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GEICO Skytypers

by John M. White |

The GEICO Skytypers is a squaderon of six vintage WWII SNJ-2 aircraft which perform at airshows all around the U.S., and are the only civilian World War II squadron performing today.  They are sponsered by the insurer GEICO, and no - a gecko does not fly one of the aircraft!  SNJ2s

Last year one of the pilots died while practicing maneuvers with the team.  Jan Wildbergh, aged 74, had flown with the team since 1986 and had a history of heart problems, and was taking medication for heart problems at the time of the accident.  The accident occurred after the team had completed a practice and executed the closing "pop up break" before landing. 

However, Wildbergh continued flying straigh ahead with the aircraft in a slight descent until it struck the ground and burst into flames.  During the practice flight Wildbergh had gone through more than 15 minutes of high-G flight just prior to the accident.  The NTSB determined that Wildbergh's health clearly indicated restricting him from commercial or aerobatic flight.  He had visited his cardiologist three days prior to the accident complaining of multiple chest pains over the previous three months.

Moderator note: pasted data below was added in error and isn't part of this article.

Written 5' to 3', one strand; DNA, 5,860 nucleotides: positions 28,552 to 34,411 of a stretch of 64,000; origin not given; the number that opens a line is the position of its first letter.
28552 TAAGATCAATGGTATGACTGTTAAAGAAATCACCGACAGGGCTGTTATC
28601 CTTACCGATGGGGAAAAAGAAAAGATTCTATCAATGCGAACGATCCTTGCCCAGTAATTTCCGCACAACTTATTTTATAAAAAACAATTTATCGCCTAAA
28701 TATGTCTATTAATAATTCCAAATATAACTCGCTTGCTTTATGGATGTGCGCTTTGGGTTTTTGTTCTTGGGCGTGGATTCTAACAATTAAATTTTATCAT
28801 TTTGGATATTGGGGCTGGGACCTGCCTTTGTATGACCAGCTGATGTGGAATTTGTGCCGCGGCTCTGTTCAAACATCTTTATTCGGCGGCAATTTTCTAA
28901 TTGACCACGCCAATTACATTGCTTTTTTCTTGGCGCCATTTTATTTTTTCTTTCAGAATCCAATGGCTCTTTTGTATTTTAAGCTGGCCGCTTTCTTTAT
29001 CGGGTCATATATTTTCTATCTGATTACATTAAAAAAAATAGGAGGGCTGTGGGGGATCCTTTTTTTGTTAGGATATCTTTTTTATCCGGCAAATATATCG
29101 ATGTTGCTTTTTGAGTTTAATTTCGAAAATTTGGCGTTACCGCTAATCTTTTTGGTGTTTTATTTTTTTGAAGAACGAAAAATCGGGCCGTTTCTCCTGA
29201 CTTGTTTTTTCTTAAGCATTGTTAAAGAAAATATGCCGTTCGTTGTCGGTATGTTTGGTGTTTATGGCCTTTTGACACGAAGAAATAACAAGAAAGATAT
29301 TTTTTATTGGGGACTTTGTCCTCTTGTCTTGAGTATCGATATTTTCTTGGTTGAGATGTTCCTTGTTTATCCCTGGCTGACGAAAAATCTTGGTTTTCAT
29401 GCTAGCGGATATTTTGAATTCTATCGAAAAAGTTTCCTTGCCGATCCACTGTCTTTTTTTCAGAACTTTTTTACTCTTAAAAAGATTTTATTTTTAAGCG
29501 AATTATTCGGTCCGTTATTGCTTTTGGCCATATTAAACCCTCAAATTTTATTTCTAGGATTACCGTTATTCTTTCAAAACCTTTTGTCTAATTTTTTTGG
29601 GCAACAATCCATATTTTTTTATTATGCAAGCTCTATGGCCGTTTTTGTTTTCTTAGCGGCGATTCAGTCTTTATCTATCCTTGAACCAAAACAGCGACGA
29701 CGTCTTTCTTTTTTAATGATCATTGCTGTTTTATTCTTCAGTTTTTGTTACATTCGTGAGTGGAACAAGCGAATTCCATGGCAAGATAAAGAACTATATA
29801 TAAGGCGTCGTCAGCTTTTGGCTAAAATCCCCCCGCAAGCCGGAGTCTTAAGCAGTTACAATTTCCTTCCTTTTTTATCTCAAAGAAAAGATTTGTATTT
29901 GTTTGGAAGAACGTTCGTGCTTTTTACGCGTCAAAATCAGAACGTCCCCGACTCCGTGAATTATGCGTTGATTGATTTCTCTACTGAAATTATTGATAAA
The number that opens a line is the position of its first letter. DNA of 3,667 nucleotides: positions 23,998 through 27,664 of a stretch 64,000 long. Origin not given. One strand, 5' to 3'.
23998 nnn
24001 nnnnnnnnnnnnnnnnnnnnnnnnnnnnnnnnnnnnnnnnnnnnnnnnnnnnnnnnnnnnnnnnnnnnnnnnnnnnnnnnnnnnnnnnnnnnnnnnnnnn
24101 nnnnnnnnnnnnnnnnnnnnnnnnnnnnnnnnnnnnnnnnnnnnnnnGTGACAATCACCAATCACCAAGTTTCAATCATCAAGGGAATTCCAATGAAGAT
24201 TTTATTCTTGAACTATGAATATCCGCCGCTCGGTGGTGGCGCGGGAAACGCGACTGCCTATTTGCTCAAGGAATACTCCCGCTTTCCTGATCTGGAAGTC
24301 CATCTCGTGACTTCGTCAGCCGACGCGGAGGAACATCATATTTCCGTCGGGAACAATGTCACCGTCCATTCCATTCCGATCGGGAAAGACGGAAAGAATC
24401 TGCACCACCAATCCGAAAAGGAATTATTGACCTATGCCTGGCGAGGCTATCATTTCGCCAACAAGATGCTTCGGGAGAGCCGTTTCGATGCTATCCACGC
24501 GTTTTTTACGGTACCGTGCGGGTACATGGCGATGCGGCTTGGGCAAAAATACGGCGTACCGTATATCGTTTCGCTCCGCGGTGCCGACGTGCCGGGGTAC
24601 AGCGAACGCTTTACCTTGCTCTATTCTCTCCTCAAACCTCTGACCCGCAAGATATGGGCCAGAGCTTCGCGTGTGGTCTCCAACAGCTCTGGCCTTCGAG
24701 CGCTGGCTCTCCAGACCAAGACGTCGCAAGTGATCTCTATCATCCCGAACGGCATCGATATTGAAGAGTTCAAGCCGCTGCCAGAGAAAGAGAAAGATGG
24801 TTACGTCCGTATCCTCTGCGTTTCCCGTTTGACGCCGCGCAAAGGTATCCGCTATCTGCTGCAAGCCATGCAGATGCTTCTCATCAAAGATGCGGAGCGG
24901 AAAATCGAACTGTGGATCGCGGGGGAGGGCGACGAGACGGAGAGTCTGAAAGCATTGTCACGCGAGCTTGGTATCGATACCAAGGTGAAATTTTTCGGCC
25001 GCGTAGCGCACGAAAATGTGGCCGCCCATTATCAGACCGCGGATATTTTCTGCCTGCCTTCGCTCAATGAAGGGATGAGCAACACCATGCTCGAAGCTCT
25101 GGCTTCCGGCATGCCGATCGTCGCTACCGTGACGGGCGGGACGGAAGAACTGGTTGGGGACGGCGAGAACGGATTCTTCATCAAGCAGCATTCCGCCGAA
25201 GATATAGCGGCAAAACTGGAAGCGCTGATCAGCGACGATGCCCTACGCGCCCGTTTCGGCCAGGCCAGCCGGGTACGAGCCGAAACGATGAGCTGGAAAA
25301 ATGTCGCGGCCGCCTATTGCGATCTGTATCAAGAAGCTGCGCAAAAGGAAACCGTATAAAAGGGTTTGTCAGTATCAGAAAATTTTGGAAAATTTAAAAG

The GEICO Skytypers team demonstrate low level precision flying and deliver aerial messages, known as "Skytyping", at 10,000 feet with letters as tall as the Empire State Building and eight miles wide.  The letters can be seen for over 15 miles in any direction.

The pilots fly their five aircraft 250 feet apart and "type" between 25 and 30 character messages in a dot matrix pattern.  The lead aircraft sends a radio signal to the smoke system on each aircraft in the formation creating a customized message.  More information about this interesting team, including some short videos, can be seen at www.geicoskytypers.com.

Until next time keep your wings straight and level Hersch!

JetAviator7

For once you have tasted flight
you will walk the earth
with your eyes turned skywards,
for there you have been
and there you will long to return. -- Leonardo da Vinci

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